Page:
Opinion: What John Fetterman and Mike Johnson have in common

Editor’s Note: Scott Jennings, a CNN senior political commentator and Republican campaign adviser, is a former special assistant to President George W. Bush and a former campaign adviser to Sen. Mitch McConnell. He is a partner at RunSwitch Public Relations in Louisville, Kentucky. Follow him on Twitter @ScottJenningsKY. The opinions expressed in this commentary are his own. View more opinion on CNN.

Steering US politics away from the dysfunctional fringe and back to the wide middle — where most Americans reside on most issues — will require courage and leadership. Enter two very different voices who are showing us the way: Republican House Speaker Mike Johnson and Democratic Sen. John Fetterman of Pennsylvania.

Scott Jennings - CNN
Scott Jennings - CNN

Let’s start with Fetterman, who has enraged the progressive left with his unequivocal support for Israel and his equally steadfast condemnation of the Hamas terrorists who raped, murdered and kidnapped their way into a war on October 7.

Fetterman has no time for members of his own party who can’t tell the good guys from the bad guys, and has even criticized President Joe Biden for his equivocations toward Israel.

“The president is entitled to his own views and whatever he decides to do. But I would never capitulate to the fringe. I’ll never pander to that as well. In fact, that empowers Hamas and Hamas, they’re actually convinced that they are winning the PR war. And they’re never going to negotiate at this point. They think that they’re going to hold onto the very end,” Fetterman told CNN’s Jake Tapper.

Fetterman is a whirling dervish of pro-Israel communications. His posts on X, formerly Twitter, take off like rockets, hailed on the center-right and reviled on the fringe left. He’s been seen wearing an Israeli flag like a cape on the National Mall in Washington DC. He taunted protesters at his home in Pennsylvania by going to the roof and waving an Israeli flag at them. He has expressed bewilderment at Democrats who refuse to condemn Iran’s attacks on Israel.

And in the last few days, his admonition of disruptive protestors has been a breath of fresh air for a country exhausted by the disruptions.

“I don’t know who needs to hear this, but blocking a bridge or berating folks in Starbucks isn’t righteous, it just makes you an a**hole. Demand Hamas to send every hostage back home and surrender,” he posted on X.

Fetterman’s backbone on Israel has shocked Republicans and Democrats alike who assumed during his 2022 Senate campaign that he’d fall in line with the progressive outrage of the day. And his bluntness on this topic may have cost him some staff, as three of his communications aides resigned recently.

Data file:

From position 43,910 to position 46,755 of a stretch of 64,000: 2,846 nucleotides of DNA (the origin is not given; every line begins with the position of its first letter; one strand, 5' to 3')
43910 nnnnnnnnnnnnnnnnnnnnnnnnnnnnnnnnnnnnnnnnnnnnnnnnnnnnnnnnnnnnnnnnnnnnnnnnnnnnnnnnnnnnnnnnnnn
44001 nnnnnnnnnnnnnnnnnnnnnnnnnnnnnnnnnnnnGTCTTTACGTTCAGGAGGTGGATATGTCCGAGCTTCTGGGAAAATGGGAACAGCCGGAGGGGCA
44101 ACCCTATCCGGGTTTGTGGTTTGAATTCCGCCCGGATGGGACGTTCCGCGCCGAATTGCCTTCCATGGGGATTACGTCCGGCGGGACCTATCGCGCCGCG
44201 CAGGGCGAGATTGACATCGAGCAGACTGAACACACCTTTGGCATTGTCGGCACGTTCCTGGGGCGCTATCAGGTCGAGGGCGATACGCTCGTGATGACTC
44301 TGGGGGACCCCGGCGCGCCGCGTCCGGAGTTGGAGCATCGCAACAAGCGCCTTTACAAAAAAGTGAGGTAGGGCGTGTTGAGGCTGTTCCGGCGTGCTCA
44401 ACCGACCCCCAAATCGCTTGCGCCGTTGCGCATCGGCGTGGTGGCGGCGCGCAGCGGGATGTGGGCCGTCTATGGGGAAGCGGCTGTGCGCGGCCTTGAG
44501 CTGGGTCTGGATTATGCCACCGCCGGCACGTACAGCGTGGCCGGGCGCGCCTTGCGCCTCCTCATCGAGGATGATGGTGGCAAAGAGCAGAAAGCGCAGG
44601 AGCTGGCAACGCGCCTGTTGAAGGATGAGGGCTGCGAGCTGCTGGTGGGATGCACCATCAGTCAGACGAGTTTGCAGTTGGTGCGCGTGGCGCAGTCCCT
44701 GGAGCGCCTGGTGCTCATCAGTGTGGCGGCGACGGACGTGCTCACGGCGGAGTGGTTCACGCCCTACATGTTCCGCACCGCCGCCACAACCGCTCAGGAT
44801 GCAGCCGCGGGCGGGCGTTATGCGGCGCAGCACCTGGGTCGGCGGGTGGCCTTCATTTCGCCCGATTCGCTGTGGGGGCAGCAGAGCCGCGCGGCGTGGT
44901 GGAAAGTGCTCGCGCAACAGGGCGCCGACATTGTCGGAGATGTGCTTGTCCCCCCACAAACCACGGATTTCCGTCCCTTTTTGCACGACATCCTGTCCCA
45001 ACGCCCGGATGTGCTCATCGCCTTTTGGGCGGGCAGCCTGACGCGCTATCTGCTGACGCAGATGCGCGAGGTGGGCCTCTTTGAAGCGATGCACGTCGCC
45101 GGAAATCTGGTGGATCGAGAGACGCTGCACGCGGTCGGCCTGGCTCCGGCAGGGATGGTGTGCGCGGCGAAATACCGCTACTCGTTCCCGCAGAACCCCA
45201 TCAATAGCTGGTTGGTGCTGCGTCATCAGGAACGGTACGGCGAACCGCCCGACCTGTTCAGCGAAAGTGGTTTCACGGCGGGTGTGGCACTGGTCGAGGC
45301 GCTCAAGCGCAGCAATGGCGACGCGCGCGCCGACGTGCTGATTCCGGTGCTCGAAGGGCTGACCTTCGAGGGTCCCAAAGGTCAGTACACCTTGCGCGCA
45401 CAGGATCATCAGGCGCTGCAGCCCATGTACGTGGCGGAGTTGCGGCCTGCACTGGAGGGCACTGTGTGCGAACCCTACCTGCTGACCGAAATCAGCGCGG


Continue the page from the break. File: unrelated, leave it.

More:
But Fetterman — who has also bucked his party’s liberal views by supporting restrictions on the surge of migrants across the southern border   — remains unfazed.

“I just think I’m a Democrat that is very committed to choice and other things. But with Israel, I’m going to be on the right side of that. And immigration is something near and dear to me, and I think we do have to effectively address it as well,” he told NBC News.

But for all of the progressive raging against Fetterman, the people of Pennsylvania appear to like it. His approval rating is up a net of seven points since last fall, according to Morning Consult polling.

On the other side of the Capitol, Johnson found religion on foreign aid last week and led the House to passing a historic package that helps American allies in Ukraine, Israel and Taiwan.

Like Fetterman, he enraged his party’s extreme wing in doing so. But Johnson stood before the country and plainly told Rep. Marjorie Taylor Greene of Georgia and her fellow malcontents — who are threatening to oust Johnson — where to stick it.

“I don’t walk around this building being worried about a motion to vacate,” Johnson said. “I have to do my job. We did. I’ve done here what I believe to be the right thing and that is to allow the House to work its will.

“As I’ve said, you do the right thing and you let the chips fall where they may. I will continue to do that,” Johnson added.

Imagine that — a politician who refuses to be held hostage by people who can never be satisfied!

Johnson’s conclusion of the foreign aid package came after a politically deft trip to Mar-a-Lago for a discussion with former President Donald Trump. Johnson took Trump’s suggestion of converting some of the Ukraine package to a forgivable loan and pairing it with smart public spin: that Republicans should support Ukraine against Russia now, because if Trump regains the White House, only he has the strength to negotiate a peaceful end to the situation.

With Trump taking a helpful public posture, Johnson led a crushing bipartisan majority in the US House to reassert American leadership in the world and send Greene and her cohorts back to the Island of Misfit Toys.

What Johnson and Fetterman are showing us is that it’s possible to govern from the middle, even amid howling from the fringe of both parties.

Most Americans want the US to support Israel in the war against Hamas. Most Americans want the US to help our allies around the world who are under threat from dictators, thugs and terrorists.

People will respond to principled leadership. They get painfully little these days from most politicians. But from Fetterman and Johnson, it’s coming by the truckload.

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